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Lions fire Mornhinweg after second losing season
The Detroit Lions fired coach Marty Mornhinweg on Monday -- a month later than expected.
After a 3-13 season and a 5-27 record over two years, it was surprising when Lions chief executive Matt Millen said Dec. 31 that Mornhinweg would return for another season.
Millen, a former linebacker who won four Super Bowl rings with three teams, was hired two years ago with no front office experience. He then hired Mornhinweg, who had never been a head coach at any level.
Now Millen is looking for a new coach. At Monday's news conference, Millen became agitated and thumped a podium with his fist when it was suggested that the franchise he's in charge of looks like a disaster.
"Whatever it takes to get us to win, you do," Millen said. "And if it takes changing the head coach, then that's what you do. You don't sit idly by and you don't worry about how it's going to look. I don't care. I want to win and I want to win now."
Mornhinweg could not be reached for comment, but is expected to comment today.
Mornhinweg spent two seasons as Southeast Missouri State University's offensive coordinator and quarterbacks coach, filling a position left open when Jon Gruden -- now the coach of the Tampa Bay Buccaneers -- took a job with Pacific. In Mornhinweg's two seasons at Southeast, the Indians went 14-7 and set records for most net yards passing in a game and most passes completed in a game.
His experience in Detroit hasn't been nearly as successful.
The Lions lost their first 12 games during Mornhinweg's first year, and their final eight games this season. Only the Bengals finished with a worse record this season.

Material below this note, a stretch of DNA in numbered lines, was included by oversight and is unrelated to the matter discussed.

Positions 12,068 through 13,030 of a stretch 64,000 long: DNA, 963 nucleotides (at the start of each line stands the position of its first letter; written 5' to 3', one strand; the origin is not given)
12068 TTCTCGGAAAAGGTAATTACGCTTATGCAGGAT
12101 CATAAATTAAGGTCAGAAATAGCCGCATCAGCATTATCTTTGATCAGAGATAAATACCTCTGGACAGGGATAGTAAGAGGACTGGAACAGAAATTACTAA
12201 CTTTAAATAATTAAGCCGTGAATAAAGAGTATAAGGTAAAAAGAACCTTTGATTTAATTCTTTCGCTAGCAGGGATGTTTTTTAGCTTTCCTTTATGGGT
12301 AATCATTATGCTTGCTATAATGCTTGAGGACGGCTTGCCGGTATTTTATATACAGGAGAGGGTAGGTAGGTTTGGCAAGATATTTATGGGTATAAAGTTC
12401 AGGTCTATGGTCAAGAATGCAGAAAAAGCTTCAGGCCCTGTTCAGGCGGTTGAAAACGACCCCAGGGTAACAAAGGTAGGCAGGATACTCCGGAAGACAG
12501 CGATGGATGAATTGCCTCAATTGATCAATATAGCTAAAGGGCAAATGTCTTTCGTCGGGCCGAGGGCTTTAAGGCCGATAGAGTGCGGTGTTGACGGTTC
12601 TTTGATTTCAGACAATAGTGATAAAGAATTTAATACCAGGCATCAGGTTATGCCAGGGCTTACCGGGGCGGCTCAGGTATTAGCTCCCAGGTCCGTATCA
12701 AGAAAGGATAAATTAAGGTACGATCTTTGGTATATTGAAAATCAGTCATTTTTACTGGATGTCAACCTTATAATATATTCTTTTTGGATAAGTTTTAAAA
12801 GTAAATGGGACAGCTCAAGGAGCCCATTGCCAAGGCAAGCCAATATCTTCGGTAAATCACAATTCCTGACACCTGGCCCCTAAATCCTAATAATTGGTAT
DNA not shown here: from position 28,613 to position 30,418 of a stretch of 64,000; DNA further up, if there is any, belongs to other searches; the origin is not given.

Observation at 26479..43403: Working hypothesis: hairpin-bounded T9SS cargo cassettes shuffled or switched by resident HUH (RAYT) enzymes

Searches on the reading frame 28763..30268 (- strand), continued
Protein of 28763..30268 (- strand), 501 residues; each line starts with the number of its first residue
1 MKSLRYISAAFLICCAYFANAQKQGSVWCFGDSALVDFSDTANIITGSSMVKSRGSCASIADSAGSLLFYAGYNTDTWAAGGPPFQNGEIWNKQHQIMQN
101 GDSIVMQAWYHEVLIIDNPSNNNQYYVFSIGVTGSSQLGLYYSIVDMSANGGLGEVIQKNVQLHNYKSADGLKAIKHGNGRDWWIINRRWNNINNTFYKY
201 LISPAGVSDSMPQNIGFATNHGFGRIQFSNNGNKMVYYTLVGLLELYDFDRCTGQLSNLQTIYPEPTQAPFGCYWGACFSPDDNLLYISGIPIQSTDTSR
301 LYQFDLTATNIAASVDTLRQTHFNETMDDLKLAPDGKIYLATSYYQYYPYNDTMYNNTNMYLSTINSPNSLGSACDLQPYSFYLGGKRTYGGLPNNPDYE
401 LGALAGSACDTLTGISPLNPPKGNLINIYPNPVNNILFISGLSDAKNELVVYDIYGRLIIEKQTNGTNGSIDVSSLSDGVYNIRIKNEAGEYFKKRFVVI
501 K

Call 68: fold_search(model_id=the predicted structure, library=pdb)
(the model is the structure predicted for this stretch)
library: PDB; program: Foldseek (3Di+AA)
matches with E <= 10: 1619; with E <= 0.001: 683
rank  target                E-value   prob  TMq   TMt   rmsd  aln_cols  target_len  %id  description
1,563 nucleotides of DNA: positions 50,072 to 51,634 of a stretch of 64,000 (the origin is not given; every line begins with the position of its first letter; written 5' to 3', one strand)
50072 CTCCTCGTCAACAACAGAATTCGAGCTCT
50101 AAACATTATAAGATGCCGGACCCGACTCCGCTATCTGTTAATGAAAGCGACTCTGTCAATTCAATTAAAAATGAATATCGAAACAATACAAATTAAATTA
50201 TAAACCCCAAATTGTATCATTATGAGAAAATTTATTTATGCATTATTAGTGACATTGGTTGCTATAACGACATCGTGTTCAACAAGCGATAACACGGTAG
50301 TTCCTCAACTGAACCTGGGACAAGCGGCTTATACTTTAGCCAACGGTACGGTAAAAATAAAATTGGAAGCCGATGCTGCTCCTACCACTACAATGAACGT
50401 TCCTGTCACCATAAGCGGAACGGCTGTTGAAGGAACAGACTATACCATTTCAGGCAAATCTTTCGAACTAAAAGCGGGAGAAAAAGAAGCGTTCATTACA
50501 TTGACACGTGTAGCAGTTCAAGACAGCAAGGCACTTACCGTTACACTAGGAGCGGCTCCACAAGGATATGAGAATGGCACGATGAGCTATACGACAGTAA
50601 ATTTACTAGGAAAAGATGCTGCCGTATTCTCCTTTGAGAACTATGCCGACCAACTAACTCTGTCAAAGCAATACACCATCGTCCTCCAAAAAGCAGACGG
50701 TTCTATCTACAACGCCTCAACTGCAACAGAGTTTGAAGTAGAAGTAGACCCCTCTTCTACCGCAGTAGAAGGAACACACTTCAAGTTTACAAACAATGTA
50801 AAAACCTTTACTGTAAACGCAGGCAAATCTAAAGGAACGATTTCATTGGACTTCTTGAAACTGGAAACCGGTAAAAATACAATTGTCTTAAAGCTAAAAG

Mornhinweg, who was 0-16 on the road, matched Chris Palmer's two-year record of futility for a new coach since the NFL went to a 16-game schedule in 1978.
Palmer coached the Cleveland Browns in 1999 and 2000. Palmer, though, was coaching an expansion team. Mornhinweg took over a team that went 9-7 and just missed the playoffs.
Former San Francisco coach Steve Mariucci, fired earlier this month, appears to be the leading candidate for the job. Millen said, "I would hope so," when asked if Mariucci, a Michigan native, was a candidate for the job.
"I spoke to Steve after he was let go, and I would like to speak to him again," Millen said.
Millen insisted Mariucci's availability was not the only reason Mornhinweg was fired.
"It's certainly a factor, but I don't think it's a big factor or a main factor," said Millen, who insisted he has not reached a deal with Mariucci.
Millen said he would support the NFL's effort to promote diversity among head coaches by possibly interviewing current Lions assistant Sherm Lewis and former Minnesota Vikings coach Dennis Green.
The Lions did not fire the rest of Mornhinweg's staff, including recently hired Bobby Williams. Earlier this month, Mornhinweg hired the former Michigan State coach be the Lions' running backs coach.
Mornhinweg will be paid for the one year remaining on his contract. Mornhinweg was the 49ers' offensive coordinator -- under Mariucci -- for four seasons before getting his first head coaching job. The Edmond, Okla., native was a Green Bay assistant for two seasons after being an assistant at six colleges.
The 40-year-old was criticized this season for choosing to take the wind instead of the ball after the Lions won an overtime coin toss against Chicago. The Bears got the kickoff and drove to the winning field goal.
When Mornhinweg was hired, he set the team's sights on a first Super Bowl trip. The Lions have had only one playoff victory since winning the 1957 NFL title.
"The bar is high," he said. "The goal for this organization is to win Super Bowls."
Mornhinweg had insisted the team's weak record stemmed from failed drafts from the previous regime, along with aging or injured players.
The past two years, the Lions have gotten rid of five one-time first-round picks -- Herman Moore, Johnnie Morton, Bryant Westbrook, Terry Fair and Aaron Gibson. The Lions also lost Ron Rice, Kurt Schulz and Stephen Boyd to career-ending injuries.
The Lions will have the second pick in April's draft, and expect to have enough salary-cap space to sign several free agents.
The Lions began the season excited about rookie quarterback Joey Harrington and returning to downtown Detroit from suburban Pontiac for the first time since 1974 to play at Ford Field.
Harrington, the third pick in the draft, showed flashes after he became a starter in Week 3 before he was sidelined with an irregular heartbeat late in the season.